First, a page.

Dividend-paying stocks have always found a home in portfolios, especially after a bear market, when investors want a reliable source of income. A good way to gain exposure to the variety of dividend-paying companies out there is through a dividend exchange traded fund (ETF).
“After a bear market, people get nervous and concerned,” remarks Howard Silverblatt, Standard & Poor’s senior index analyst, and investors are seeking shelter by turning to dividend stocks, reports Josh Lipton for Minyanville. [Dividend ETFs: Aristocrats vs. Achievers.]
The decision to turn to dividend stocks makes sense since dividend payers tend to outperform non-dividend payers over the long-term, Silverblatt adds. For instance, if an investor put $10,000 in two portfolios covering the S&P 500, one with dividend payers and one without, in 1979, the dividend-paying portfolio would be now worth $348,879 while the non-paying portfolio would be worth $232,368. [What You Should Know About Dividend ETFs And Taxes.]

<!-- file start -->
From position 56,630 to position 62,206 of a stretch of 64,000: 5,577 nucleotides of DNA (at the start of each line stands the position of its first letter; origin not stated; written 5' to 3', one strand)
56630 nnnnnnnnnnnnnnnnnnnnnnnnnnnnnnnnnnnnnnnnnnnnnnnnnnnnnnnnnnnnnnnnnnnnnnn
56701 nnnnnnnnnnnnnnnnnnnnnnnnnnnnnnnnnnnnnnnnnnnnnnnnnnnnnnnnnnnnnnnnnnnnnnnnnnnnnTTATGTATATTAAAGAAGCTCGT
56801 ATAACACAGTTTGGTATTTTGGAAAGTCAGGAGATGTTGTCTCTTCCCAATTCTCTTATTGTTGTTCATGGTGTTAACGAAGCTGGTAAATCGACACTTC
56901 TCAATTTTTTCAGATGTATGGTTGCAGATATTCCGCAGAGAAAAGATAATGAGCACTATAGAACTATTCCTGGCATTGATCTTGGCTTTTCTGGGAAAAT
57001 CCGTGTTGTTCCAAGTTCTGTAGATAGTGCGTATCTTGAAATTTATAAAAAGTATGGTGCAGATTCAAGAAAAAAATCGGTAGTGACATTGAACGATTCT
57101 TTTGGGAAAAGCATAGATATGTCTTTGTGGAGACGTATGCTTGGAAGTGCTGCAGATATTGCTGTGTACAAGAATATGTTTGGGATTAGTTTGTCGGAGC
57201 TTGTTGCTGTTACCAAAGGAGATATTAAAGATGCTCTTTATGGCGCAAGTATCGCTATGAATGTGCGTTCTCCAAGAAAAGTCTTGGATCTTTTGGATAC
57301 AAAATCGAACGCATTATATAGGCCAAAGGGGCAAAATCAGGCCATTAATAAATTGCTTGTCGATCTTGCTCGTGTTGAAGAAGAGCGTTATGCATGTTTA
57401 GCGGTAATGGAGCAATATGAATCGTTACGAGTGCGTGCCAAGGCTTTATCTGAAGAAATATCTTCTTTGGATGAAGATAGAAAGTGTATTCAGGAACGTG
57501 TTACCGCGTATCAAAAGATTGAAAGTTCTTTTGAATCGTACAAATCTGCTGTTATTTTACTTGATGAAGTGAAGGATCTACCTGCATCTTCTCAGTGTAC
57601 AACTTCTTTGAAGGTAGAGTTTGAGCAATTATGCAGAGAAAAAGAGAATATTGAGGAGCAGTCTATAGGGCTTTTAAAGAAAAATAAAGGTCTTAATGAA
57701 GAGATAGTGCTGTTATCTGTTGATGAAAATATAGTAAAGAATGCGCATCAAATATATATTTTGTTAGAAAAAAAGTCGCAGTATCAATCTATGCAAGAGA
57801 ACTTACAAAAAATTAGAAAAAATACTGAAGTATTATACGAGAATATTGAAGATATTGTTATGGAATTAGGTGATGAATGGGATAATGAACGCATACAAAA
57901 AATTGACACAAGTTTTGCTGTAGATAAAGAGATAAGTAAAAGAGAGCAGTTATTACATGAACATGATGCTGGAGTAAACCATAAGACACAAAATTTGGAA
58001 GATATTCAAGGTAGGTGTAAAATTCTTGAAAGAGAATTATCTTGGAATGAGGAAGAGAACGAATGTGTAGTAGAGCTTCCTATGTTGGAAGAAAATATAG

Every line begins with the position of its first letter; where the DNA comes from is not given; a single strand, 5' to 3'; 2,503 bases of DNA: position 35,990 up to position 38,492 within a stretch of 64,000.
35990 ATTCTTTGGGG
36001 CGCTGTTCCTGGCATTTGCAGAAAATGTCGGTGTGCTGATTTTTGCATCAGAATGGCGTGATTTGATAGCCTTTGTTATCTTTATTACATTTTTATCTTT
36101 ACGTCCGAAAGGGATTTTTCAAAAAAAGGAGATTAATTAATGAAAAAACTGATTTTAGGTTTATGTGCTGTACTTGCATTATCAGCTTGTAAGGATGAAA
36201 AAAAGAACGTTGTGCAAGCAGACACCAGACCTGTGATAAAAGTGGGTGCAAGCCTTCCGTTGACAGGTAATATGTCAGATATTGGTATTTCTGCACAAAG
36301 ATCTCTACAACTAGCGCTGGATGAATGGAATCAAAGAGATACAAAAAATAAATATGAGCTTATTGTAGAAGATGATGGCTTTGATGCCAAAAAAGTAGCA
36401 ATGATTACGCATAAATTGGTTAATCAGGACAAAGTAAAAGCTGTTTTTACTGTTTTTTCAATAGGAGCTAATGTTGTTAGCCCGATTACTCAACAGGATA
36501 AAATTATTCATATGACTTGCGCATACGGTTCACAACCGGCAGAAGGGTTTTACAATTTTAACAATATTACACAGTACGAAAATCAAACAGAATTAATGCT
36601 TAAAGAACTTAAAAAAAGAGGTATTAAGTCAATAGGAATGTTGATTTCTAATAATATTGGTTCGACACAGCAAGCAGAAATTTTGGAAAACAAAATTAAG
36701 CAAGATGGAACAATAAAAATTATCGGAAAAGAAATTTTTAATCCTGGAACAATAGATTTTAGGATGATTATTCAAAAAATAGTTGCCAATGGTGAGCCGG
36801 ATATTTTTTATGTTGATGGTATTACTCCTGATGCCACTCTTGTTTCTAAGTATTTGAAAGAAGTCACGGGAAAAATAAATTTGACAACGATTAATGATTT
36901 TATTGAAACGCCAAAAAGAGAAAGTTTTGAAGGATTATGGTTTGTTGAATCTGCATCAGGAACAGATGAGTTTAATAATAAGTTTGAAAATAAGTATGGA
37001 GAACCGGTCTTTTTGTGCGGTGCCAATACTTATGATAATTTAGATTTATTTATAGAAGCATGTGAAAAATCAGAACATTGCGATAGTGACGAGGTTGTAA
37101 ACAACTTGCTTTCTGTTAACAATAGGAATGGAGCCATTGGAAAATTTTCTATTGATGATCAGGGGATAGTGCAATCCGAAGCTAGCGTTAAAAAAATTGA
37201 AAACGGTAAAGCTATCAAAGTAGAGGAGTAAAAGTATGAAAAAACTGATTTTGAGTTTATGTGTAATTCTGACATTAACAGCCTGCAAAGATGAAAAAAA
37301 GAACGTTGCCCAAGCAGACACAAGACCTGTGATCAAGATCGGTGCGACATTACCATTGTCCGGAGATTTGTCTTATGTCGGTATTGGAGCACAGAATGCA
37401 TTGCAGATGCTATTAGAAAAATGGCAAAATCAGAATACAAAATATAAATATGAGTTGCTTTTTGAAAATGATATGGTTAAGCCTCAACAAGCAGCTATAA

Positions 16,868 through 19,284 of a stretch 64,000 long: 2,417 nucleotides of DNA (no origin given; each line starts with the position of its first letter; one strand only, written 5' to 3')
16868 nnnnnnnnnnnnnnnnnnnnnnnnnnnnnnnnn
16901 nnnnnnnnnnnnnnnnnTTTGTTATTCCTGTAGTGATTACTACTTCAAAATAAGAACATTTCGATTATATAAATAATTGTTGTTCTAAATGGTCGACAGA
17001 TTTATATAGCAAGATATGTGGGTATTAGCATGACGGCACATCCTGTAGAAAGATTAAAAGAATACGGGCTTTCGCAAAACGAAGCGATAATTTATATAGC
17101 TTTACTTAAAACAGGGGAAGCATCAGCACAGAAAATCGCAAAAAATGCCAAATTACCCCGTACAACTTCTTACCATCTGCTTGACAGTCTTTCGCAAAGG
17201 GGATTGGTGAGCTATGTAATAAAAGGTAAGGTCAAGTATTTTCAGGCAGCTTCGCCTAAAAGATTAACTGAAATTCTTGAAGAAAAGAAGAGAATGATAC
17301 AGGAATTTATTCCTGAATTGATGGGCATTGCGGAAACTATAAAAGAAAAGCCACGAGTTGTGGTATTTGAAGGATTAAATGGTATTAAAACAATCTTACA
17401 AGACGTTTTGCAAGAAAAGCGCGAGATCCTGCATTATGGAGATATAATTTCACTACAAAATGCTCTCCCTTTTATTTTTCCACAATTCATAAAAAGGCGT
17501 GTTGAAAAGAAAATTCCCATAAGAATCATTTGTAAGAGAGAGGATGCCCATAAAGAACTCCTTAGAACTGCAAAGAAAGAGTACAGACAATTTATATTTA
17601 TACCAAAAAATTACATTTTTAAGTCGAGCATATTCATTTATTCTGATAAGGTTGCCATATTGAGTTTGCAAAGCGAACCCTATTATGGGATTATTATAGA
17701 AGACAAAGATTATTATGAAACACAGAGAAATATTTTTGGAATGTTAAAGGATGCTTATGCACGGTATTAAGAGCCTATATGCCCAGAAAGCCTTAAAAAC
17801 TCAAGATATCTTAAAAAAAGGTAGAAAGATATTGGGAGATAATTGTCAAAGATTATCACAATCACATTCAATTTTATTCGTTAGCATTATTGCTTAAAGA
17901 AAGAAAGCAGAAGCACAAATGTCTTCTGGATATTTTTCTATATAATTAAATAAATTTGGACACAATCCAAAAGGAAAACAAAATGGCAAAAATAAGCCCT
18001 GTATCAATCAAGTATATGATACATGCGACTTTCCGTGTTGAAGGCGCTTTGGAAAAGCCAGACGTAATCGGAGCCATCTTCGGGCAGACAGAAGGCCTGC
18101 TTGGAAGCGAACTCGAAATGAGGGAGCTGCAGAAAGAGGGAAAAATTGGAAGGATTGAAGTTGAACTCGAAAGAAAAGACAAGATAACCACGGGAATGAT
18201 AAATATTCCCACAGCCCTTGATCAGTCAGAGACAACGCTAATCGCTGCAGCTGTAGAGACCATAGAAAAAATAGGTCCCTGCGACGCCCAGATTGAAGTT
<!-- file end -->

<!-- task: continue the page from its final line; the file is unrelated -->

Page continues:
Dividend payers keep a portfolio less volatile over the long haul since they don’t surge during good times or implode during down times.